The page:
From Senior Producer Luke Heikkila who’s back from the field after interviewing a Veteran named Chris as part of our work on the documentary we’re producing with the Minnesota Assistance Council for Veterans (in case you missed it, here’s the link to the first post Luke shared with us: “Doran, a Veteran Coming Home”)…
“Chris is an Iraq Veteran. He was in the 82nd Airborne. He grew up outside of St. Peter, Minnesota. He has a great laugh.
After Chris left the military, he floated around working some seasonal construction jobs. He has a house; it’s an old farmhouse on a patch of land just outside the Mankato city limits. The farmhouse was built in 1875.
The brick exterior walls are cracked. ‘On the other side of that wall,’ Chris says pointing to the facade, ‘is more brick, in between the two brick walls is three inches of air, that’s my insulation, air.’
Last winter was particularly brutal in Minnesota. The cost of propane rose as the temperature dropped. By midwinter, Chris’s propane tank was empty. Filling it would be difficult since he was already behind with the gas company.
The story, as Chris tells it, wasn’t too cheery, though he is now able to laugh it off. ‘Oh, I’ve got this giant thing called pride that I just can’t swallow.’ During my time interviewing him, I found out he could have asked his family for help, ‘they’re great, they would have helped me out.’
Chris never needed to make this ask because he found a man named Luke. Luke works for the Minnesota Assistance Council for Veterans (MAC-V) as an Outreach Case Manager and handles outreach for 40 counties in southern Minnesota. He works to ensure that Veterans in the area know that services are available.
‘We reach a lot of people through planned hunting trips,’ Luke says as he thinks back on when he met Chris. ‘I told Chris we could apply for some grants and we could help him out.’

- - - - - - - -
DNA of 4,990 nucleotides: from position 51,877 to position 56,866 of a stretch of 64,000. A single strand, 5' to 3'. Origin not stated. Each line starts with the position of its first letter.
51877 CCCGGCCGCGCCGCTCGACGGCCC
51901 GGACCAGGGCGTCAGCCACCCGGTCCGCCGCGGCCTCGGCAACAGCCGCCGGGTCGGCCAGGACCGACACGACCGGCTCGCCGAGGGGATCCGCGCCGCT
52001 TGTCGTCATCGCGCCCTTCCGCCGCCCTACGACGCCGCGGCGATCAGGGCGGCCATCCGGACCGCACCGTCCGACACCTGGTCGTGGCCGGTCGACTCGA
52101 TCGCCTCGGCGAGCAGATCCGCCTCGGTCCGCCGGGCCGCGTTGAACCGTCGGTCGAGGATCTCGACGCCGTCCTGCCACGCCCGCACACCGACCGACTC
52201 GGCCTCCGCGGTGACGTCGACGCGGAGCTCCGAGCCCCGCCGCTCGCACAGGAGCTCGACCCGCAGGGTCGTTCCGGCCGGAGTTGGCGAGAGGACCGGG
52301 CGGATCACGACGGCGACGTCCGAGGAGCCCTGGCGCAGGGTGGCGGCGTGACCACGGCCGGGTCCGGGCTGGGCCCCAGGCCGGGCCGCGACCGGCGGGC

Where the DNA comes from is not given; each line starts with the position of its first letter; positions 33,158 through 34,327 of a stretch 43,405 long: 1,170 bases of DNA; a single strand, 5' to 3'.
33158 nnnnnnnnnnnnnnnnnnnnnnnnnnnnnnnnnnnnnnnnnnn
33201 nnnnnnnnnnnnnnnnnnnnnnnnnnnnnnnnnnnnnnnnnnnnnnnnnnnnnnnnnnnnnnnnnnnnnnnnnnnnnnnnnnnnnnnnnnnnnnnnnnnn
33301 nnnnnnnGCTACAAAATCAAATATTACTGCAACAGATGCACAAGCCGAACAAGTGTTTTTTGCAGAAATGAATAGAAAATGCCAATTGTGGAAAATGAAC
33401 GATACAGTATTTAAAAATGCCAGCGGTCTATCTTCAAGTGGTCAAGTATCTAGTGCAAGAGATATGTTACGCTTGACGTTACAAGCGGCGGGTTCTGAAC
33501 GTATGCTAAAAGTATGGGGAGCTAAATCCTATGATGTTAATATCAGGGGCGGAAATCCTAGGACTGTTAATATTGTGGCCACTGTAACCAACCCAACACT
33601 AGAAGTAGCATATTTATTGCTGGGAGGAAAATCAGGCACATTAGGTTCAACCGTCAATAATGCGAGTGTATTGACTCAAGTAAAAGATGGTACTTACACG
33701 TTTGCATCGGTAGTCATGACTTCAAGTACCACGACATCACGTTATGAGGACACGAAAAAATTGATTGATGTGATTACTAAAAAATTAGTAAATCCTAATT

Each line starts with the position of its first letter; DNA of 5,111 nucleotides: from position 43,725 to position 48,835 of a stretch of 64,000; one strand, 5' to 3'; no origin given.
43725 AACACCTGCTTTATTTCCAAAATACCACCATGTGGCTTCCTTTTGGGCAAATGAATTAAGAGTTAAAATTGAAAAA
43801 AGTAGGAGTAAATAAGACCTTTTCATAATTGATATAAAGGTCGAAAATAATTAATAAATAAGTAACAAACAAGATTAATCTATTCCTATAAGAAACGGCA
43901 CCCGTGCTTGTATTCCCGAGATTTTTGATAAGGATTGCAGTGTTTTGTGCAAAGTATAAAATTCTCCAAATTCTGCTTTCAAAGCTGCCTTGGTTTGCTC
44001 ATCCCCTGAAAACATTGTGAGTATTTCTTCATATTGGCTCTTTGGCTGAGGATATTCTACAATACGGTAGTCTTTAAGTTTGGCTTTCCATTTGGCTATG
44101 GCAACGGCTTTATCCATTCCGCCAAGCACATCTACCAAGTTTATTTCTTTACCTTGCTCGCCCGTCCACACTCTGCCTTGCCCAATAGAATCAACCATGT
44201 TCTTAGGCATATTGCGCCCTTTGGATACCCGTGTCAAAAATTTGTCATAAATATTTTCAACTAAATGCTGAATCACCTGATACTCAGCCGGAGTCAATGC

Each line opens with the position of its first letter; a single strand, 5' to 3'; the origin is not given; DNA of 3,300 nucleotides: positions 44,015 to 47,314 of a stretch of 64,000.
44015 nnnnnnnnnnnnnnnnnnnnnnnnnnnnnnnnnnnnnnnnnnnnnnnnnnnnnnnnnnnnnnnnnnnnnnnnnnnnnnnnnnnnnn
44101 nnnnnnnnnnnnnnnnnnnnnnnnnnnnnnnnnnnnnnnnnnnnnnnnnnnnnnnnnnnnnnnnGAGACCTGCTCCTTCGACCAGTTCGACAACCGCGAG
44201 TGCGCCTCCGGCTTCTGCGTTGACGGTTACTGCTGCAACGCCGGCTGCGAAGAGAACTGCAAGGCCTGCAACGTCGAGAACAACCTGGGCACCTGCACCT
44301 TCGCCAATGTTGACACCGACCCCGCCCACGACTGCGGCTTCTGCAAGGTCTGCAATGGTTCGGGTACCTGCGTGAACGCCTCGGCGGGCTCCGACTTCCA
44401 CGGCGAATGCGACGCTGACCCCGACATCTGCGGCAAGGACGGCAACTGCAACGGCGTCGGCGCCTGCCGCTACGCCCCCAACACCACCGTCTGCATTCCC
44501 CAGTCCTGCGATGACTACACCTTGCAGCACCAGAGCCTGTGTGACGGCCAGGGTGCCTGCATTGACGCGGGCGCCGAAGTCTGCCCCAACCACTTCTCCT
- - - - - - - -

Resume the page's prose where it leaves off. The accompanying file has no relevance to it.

Applications were filled out and help was received. ‘It wasn’t a lot of money,’ said Luke, ‘maybe a couple of grand.’ Chris recalls that MAC-V helped pay the gas company for what he owed and then paid to get it filled up again. ‘Right now, propane is about a buck and change per gallon. In the winter, it was over four bucks a gallon, and with a 400 gallon tank that’s an expense I wasn’t able to plan for.’
MAC-V helped Chris when he needed it most. Chris doesn’t think he would have ended up homeless as a result of not being able to make payments. He knows his family would have pitched in. Homelessness among Veterans in rural Minnesota, however, is a problem.
Luke told the story of an Iraq/Afghan era Vet in the area who was living in his car, ‘everything he had was in there, the sun roof was smashed in, there was dampness and mold everywhere; it wasn’t a pretty sight.” Luke was able to help find stable housing for this Veteran: he is now living with 10 other Veterans in a housing complex to provide long-term housing for disabled Veterans. He is warm, safe, and dry.
For the Veterans of Minnesota, organizations like MAC-V are able to step in and provide a safety net during their greatest hour of need. But first, they need to swallow their pride, reach out, make contact, and make the ask.”
For more information about this upcoming program we’re working on with the Minnesota Assistance Council for Veterans (MACV), keep an eye on us here and on our social platforms for all the latest information (TPT’s MN Productions & Partnerships on Facebook | @tptMN on Twitter). We will announce a premiere broadcast as soon as it is available.
This program is part of Veterans Coming Home, a public media effort to support veterans made possible by the Corporation for Public Broadcasting. Learn more about tpt programming and local resources for Veterans at veterans.tpt.org.